Rommel, Ashe and Mulcahy had quickly worked out a plan of attack. They sent one of the battalion’s companies due south to carry out a diversionary attack. Ashe then took the other 2 companies plus Rommel’s men and swung around to the east where there was a half company of the 1/7th battalion West Yorkshire situated at Fairview. Hindered by his wound Rommel was unable to keep up to direct the attack in person. Moreover the armored car which was supposed to assist the attack had managed to get lost in some side streets. Ashe decided not to wait and led his now well armed men with elan and soon flanked the British soldiers who had been focused on the south. This forced the Yorkshires to make a hasty retreat to the west. Soon after the 5th Dublin Battalion moved into the vacated position, a band of 54 constables arrived in motor vehicles having been summoned to assist the Yorkshires. These were very rudely handled by the Irish Volunteers. Seven constables were quickly killed and the rest hurriedly fled south in their vehicles except for six who were captured along with 2 motor cars.

Rommel arrived just as this engagement finished. He was still in a great deal of pain from his wound but when he saw what had happened he managed a slight grin and nodded in approval, "I am impressed, Commandant Ashe. Are both of the captured motor cars in working condition? I can always use more motor vehicles as long as they are in running condition."

"One car took at least one round to its engine and is definitely not running. You can see the oil leaking out of it. The other one though looks to be in good condition, major."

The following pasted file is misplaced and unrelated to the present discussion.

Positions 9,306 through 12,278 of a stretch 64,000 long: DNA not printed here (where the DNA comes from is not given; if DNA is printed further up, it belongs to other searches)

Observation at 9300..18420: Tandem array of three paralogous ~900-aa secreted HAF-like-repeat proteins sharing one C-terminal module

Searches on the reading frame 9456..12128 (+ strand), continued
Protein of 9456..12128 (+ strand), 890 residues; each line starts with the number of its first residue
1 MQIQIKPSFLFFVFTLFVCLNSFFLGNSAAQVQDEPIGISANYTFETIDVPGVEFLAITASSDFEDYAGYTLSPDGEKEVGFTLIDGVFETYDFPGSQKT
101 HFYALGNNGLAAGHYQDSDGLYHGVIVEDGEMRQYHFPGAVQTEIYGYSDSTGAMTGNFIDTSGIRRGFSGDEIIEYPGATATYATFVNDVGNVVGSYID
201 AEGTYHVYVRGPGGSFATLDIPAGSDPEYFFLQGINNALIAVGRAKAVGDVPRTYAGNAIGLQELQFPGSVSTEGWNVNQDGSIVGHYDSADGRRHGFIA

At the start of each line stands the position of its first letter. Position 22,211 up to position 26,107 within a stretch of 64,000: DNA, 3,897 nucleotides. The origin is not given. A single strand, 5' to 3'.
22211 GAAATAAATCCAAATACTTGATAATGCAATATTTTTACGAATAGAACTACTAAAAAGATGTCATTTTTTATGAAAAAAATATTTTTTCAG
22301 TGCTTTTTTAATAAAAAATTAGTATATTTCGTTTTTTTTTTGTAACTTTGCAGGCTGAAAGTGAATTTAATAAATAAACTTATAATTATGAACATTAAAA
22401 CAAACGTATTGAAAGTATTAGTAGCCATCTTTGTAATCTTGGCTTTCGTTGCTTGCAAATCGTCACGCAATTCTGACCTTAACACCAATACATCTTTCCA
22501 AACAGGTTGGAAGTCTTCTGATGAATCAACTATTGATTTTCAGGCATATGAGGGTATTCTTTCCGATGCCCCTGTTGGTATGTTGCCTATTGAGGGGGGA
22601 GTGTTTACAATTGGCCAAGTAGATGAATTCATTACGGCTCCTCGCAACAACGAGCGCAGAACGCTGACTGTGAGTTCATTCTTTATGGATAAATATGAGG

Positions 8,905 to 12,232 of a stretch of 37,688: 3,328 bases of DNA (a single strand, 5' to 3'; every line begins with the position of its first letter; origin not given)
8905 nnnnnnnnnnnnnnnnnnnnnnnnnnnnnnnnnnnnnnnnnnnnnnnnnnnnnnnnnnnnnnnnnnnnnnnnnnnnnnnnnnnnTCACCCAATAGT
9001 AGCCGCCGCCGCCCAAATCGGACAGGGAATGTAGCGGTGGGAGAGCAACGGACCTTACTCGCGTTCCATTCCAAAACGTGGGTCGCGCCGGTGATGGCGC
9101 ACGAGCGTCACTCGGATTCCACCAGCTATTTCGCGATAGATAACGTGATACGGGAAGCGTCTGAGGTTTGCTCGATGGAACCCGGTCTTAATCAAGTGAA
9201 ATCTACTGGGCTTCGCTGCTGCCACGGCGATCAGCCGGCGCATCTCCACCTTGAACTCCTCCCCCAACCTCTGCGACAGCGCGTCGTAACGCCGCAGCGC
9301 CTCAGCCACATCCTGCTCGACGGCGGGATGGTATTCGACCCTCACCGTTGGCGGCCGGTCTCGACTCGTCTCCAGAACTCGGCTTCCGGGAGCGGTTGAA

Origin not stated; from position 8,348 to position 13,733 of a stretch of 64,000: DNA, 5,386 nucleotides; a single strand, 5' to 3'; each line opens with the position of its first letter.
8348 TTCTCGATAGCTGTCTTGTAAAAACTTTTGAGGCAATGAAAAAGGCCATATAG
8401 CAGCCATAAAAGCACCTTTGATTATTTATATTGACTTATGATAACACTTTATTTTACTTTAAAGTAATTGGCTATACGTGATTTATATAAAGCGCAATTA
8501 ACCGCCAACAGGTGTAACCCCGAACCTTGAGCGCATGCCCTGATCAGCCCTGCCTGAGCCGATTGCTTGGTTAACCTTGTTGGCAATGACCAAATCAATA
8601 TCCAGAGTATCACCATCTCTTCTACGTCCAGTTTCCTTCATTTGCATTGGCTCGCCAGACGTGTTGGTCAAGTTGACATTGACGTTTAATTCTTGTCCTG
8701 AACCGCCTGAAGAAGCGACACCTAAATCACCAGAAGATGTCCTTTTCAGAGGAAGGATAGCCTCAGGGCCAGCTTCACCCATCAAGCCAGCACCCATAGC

Rommel gazed towards the Royal Canal to the south then turned towards Mulcahy and asked, "There are elements of the 6th Dublin Battalion just over the canal, yes?"

"There were early yesterday, major. I cannot say for sure if that is still true, major."

Rommel sighed, "Understood. Let us hope that is still the case. We need to link up with the 6th Dublin Battalion as soon as possible."

------SMS Friedrich der Grosse heading SW 1530 hrs

The High Seas Fleet steamed southwest in a line at 15 knots with Third Squadron leading First Squadron. Since first light Adm. von Ingenohl had ordered frequent zigzags to reduce the threat of enemy submarines. The troopships also steamed in a line to the port of the dreadnoughts, where it was hoped that the battle fleet would obscure even the largest liners from the eyes of British scouts. However 5 of the troopships---Imperator, Vaterland, Kronprinzessin Cecile, Kaiser Wilhelm II and Kronprinz Wilhelm had were now starting to accelerate leaving Kaiserin Auguste Victoria, George Washington and Hohenzollern lagging behind.

Grossadmiral von Ingenohl finally allowed Sir Roger Casement to speak with him on the condition that the Irishmen speak in German and not waste his time. "Has Gen. von François been notified that we are on the way with the second wave?" asked Casement nervously as he was all too aware that the admiral did not like him.

"No. He has not."

"Uh, well in that case, shouldn’t we be notifying him now?"

"No! It is still too soon."

"I don’t mean to sound critical, grossadmiral, but won’t things go smoother if Gen. von François knows we are coming as soon as possible?"